Centre mulls second State reorganisation panel

Ever since the political decision on Telangana was taken, not a Cabinet meeting has gone by without RLD leader Ajit Singh pressing for Harit Pradesh, a state that could be created out of western UP districts.

Published: 18th August 2013 07:21 AM  |   Last Updated: 18th August 2013 07:50 AM   |  A+A-


If the increasing demand for bifurcation of States from different quarters of the country is any indication, the pressure for setting up a Second State Reorganisation Commission (SRC) seems to be mounting on the Centre.

Ever since the political decision on Telangana was taken, said a senior Congress minister, not a Cabinet meeting has gone by without Union Civil Aviation Minister and Rashtriya Lok Dal (RLD) leader Ajit Singh asking for Harit Pradesh, a state that could be created out of western Uttar Pradesh districts.

Ajit Singh is not the sole warrior in this front. The last Congress Chief Minister of Uttar Pradesh, Jagdambika Pal (who was in the power for just three days), too has been pressing for division of the state into ‘administratively manageable units’.

The UPA’s key supporter BSP supremo Mayawati has also been putting pressure on the Centre to get the Uttar Pradesh State Assembly resolution, which she got passed during her last tenure as the chief minister, proposing the state’s division into four pieces, adopted by Parliament.

Uttar Pradesh is not the only state where sub-regional sentiments are taking shape for separate states. In West Bengal, Darjeeling is burning, as the ethnic Gorkhas want to part ways with the mother state, while in Assam, Bodoland movement has turned violent.

To defuse ethnic violence in his state, Assam Chief Minister Tarun Gogoi had to call the Army. The Congress high command’s Telangana gamble, a card it played to win parliamentary seats, might affect Gogoi’s ability to deliver seats from his state. He is not just staring at the problems of communal strife between Muslims and tribals, and atrocities against women as election issues, but also separate statehood demands.

What is worse is that one district Congress committee of his state has passed a resolution demanding that a separate state of Karbi Anglog be carved out of Assam. If such divisions are taken note of by the Second SRC, then what would be left of Assam is anybody’s guess. The case is no different in West Bengal. If Darjeeling becomes Gorkhaland, then it would not be long before the Rajbhansis of neighbouring Cooch Behar re-start their demand for a separate state.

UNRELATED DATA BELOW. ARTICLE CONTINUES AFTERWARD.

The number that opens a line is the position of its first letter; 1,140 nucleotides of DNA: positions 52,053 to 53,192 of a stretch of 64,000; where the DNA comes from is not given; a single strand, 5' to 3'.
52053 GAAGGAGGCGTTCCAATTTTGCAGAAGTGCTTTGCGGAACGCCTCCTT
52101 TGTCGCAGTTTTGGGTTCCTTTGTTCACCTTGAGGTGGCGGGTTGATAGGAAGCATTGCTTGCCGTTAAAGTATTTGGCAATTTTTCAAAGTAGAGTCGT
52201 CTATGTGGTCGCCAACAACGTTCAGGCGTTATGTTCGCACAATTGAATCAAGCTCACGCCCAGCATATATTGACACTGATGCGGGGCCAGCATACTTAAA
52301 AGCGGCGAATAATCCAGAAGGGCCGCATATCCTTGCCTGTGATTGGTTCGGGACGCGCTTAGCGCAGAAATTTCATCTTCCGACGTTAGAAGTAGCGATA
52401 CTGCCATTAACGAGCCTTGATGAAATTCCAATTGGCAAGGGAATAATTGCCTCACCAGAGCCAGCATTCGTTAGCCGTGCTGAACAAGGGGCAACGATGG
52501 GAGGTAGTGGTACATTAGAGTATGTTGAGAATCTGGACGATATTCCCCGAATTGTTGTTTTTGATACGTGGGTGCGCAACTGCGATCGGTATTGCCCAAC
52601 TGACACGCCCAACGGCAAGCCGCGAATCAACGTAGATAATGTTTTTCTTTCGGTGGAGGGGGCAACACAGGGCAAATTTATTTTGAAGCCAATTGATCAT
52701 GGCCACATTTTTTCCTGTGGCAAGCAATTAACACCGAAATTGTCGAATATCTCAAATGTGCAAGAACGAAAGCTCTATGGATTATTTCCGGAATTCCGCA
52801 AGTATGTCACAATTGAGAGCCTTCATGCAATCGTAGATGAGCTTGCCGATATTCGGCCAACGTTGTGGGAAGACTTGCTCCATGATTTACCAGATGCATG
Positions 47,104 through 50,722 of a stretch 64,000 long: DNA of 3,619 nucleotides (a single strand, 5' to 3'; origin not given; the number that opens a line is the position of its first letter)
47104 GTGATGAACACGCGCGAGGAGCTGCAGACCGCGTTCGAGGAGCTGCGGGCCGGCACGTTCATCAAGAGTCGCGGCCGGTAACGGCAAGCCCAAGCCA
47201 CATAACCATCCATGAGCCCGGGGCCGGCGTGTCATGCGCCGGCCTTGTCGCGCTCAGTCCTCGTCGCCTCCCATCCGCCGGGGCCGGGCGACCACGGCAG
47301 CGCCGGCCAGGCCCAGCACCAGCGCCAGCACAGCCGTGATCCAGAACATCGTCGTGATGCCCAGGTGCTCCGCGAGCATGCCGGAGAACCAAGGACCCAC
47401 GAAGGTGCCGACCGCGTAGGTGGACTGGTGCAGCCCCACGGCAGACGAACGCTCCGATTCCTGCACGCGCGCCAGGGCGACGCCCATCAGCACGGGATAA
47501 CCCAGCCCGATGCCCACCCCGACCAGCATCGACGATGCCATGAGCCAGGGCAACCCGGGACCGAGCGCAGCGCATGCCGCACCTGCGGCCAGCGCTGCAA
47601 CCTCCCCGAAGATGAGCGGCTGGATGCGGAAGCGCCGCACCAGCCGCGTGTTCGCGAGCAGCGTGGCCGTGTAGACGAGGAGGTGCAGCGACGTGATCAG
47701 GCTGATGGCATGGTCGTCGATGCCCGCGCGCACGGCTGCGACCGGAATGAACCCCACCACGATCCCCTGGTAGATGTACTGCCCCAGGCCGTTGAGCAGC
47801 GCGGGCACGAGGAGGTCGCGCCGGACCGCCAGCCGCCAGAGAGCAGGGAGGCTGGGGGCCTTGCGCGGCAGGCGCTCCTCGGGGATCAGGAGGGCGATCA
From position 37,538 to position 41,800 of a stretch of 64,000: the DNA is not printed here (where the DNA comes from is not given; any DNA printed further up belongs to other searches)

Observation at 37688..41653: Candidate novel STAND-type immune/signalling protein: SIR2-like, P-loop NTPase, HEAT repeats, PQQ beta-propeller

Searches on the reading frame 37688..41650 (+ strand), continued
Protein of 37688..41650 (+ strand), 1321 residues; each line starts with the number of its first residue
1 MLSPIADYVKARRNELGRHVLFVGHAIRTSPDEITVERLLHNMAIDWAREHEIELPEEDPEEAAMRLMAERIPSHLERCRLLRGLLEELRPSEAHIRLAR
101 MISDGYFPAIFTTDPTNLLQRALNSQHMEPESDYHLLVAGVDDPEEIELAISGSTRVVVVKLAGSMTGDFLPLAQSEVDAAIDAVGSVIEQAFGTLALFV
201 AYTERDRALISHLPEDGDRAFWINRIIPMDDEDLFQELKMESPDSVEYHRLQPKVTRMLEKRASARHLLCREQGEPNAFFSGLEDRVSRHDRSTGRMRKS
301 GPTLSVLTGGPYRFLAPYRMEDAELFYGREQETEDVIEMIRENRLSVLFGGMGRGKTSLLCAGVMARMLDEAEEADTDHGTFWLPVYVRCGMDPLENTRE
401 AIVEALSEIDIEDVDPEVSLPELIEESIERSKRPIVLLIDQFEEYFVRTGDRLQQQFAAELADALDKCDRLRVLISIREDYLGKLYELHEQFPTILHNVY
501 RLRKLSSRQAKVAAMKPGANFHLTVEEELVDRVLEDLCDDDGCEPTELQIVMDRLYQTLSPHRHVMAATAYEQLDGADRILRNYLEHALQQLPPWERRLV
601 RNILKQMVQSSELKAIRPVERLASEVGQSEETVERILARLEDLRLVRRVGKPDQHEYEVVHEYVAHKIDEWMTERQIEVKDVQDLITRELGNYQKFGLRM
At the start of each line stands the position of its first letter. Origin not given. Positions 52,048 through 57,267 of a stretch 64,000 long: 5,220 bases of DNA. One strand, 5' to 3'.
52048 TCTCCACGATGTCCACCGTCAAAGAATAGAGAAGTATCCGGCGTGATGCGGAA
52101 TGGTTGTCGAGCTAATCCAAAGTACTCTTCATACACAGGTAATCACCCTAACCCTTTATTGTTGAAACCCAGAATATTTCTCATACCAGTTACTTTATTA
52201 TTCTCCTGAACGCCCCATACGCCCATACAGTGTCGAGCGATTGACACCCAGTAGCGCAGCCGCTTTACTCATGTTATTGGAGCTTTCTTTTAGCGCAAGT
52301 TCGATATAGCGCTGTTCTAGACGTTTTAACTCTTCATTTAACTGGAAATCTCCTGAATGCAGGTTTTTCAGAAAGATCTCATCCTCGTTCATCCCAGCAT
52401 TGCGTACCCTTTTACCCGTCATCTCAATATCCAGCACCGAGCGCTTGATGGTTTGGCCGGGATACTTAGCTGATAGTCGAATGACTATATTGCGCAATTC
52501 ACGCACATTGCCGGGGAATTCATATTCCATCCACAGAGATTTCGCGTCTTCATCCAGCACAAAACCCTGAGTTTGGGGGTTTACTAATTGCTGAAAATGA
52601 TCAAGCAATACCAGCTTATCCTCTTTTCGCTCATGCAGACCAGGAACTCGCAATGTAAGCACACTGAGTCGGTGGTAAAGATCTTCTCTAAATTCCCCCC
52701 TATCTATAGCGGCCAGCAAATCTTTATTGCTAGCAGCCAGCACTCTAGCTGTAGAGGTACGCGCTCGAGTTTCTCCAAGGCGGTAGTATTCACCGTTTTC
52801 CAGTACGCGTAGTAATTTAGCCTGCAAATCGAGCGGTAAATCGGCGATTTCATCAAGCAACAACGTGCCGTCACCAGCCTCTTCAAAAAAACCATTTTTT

In another move, a section of Maharashtra Congress leaders – known as the Nagpur  conclave – is demanding a separate Vidarbha state. Seven-time MP Vilas Muttemwar has written a letter to Congress chief Sonia Gandhi, asking her to agree to the proposal. NCP heavyweight and Union Minister Sharad Pawar has also made it clear that he has no objection against a separate Vidarbha State. Separate state means smaller regional/sub-regional parties, which have to otherwise toe the line of bigger parties, could get to wrench power and rule states on their own.

The Telangana decision has also ignited hopes of Gujarat Congress leaders to demand for separate Saurashtra. And, if sources are to be believed, disgruntled Seemandhra leaders and the billionaires who support United Andhra are ready to fund the separate Saurashtra movement, just to spite (Narendra) Modi’s ‘Jai Telangana, Jai Seemandhra’ war cry in Hyderabad. The Andhra Pradesh leaders, in consonance with the Congress members from Suarashtra, are asking if Andhra could be bifurcated why not Gujarat. Congress leaders in Tamil Nadu have also joined the race for separate statehood. Former MP Era Anbarasu said he wanted the division of Tamil Nadu.

Meanwhile, more demands are pouring in from Andhra Pradesh for a tribal state called Manya Seema, comprising of tribal areas of Adilabad, Karimnagar, Warangal, Khammam, East Godavari, West Godavari, Visakhapatnam, Vizianagaram and Srikakulam districts. The delegation of Manya Seema Rashtra Sadhana Samithi is expected to meet A K Antony committee on August 19.

Flooded with divorce demands from states, the Central Government might set up a Second State Reorganisation Commission to look into all such cases. “We are looking at the possibility of a State Reorganisation Committee, but it will not be announced immediately. There is political pressure from both sides,” said a top government source.

India Matters


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